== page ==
Don Bailey, founder and CEO of Lab Mouse Security, says robot vulnerabilities are another example of the flaws found in embedded, IoT devices. "They're all embedded systems. You're going to keep seeing the same threats, over and over," says Bailey, an IoT security expert.

The bigger risk of today's robotics-type devices, he says, is data leaking and privacy breaches. The Amazon Alexa and Apple Siri-style smart devices and others can be used more for espionage, he says. "As they [robots] grow into more substantial technologies, we'll see more [physical] danger to humans," Bailey says.

A serious concern today is the provisioning and sunsetting of robotics products, he says. "How a robot associates itself with its owner" and what happens when that owner hands it over to another owner or user, pose security and privacy risks, he says. It's unclear how a new "owner" could be protected from the previous one still having access to the robot, for example.

IOActive's Apa and Cerrudo aren't releasing vulnerability details at this time, as they await responses from the vendors. So far, they've only heard back from four of them. "Only two said they are going to fix" the flaws, Cerrudo says. The other two indicated they understood they should "do something about it," he says.

They weren't able to actually test all of the robots, due to the expense of some of the devices as well as global shipping restrictions, so they mainly analyzed robot software, including mobile apps, operating systems, and firmware images. Those are core elements of robotic systems, they say, so they could get a good take on the security from them as well as from the physical robots they did have in hand.

Interestingly, the researchers say they easily found the flaws without drilling down too deeply in their security audit of the products, since their aim was to get a more high-level sense of robot security today. They aren't finished, though, and plan to do some deeper dives, they say.

"We consider many of the vulnerabilities we found simple to exploit," Apa says. "Anyone with a phone and app can remotely control the robot [via these bugs]. They don't need to develop an exploit."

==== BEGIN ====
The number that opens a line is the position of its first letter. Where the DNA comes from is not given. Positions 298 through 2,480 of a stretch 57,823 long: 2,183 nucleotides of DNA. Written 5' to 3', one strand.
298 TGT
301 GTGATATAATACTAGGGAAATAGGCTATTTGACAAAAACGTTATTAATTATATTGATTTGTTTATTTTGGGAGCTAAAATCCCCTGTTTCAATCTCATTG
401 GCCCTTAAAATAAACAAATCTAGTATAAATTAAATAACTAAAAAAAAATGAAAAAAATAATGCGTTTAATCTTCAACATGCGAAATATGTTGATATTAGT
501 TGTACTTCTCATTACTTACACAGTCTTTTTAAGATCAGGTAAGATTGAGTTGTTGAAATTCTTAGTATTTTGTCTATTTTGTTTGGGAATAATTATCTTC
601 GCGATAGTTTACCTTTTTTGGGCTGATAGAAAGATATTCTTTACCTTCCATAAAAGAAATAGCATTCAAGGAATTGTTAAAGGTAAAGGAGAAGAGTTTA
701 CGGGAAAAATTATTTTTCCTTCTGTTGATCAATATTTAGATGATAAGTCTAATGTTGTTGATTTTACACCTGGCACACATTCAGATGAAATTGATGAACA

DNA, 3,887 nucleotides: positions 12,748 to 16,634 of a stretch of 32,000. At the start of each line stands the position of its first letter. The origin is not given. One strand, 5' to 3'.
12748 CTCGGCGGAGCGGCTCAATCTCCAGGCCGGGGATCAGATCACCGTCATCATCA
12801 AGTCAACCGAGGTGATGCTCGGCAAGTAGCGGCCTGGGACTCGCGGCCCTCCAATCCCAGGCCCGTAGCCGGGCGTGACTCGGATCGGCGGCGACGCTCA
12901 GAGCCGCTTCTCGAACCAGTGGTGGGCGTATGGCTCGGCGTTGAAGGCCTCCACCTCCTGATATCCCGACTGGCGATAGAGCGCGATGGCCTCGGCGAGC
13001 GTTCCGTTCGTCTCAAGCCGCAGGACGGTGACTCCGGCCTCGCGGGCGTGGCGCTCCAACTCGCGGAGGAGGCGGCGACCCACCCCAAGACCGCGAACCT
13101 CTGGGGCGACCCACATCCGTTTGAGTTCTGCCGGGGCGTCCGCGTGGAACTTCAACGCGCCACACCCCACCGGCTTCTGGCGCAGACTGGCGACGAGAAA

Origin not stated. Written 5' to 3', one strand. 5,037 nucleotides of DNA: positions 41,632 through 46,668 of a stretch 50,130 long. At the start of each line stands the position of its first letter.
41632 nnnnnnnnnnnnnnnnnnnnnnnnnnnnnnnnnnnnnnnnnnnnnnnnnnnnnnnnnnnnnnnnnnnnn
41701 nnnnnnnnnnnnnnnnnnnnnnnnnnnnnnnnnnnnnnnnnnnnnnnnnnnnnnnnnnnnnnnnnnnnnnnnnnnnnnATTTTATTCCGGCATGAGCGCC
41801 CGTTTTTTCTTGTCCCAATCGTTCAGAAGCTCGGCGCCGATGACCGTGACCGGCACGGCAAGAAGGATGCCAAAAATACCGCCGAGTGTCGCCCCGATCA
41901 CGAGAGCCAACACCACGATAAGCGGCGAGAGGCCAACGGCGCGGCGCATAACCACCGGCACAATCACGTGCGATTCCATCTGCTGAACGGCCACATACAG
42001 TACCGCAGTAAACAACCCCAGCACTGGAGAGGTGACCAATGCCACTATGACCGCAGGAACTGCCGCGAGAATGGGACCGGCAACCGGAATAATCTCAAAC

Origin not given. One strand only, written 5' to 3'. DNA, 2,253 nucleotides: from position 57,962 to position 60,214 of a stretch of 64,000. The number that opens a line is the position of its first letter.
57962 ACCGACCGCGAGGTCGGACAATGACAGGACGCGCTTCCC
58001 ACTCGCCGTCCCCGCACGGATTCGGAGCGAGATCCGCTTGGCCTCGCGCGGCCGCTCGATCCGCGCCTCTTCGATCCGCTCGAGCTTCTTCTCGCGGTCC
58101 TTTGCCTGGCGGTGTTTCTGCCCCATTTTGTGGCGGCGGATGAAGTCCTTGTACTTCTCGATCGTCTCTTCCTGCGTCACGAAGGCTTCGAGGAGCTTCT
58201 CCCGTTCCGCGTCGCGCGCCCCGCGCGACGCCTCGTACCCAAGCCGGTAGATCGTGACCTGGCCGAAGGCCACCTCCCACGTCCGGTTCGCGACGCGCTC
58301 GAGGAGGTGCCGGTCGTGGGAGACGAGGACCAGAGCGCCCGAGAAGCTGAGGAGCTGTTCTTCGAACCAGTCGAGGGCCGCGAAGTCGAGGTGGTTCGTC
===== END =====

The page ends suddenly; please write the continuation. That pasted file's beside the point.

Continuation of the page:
Among the products with flaws were SoftBank Robotics' NAO and Pepper robots; UBTECH Robotics' Alpha 1S and Alpha 2 robots; ROBOTIS's OP2 and THORMANG3 robots; Universal Robots' UR3, UR5, and UR10 robots; Rethink Robotics's Baxter and Sawyer robots; and Asratec Corp.'s robots using V-Sido.

In one especially creepy scenario, the researchers say robots with face-recognition features in order to work with humans could be hacked and even manipulate their co-workers. Robots often come with microphones and cameras, so an attacker could employ the robot like a spy to get information, for example. "If an attacker can control this, they can use the built-in features to get information about the faces the robot recognizes," Apa says.

IOActive isn't the first to explore robot security: Researchers at the University of Washington in 2015 hacked a surgical robot to demonstrate how a bad guy could hijack and take control of a robot during surgery.

For now, business and home robotics users are basically at the mercy of their insecure robots, the researchers say. What can they do to protect themselves: "Pray," Cerrudo quips. "If I was a robot user, I would unplug it when I'm away at night," for example, he says.

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Kelly Jackson Higgins is the Executive Editor of Dark Reading. She is an award-winning veteran technology and business journalist with more than two decades of experience in reporting and editing for various publications, including Network Computing, Secure Enterprise ... View Full Bio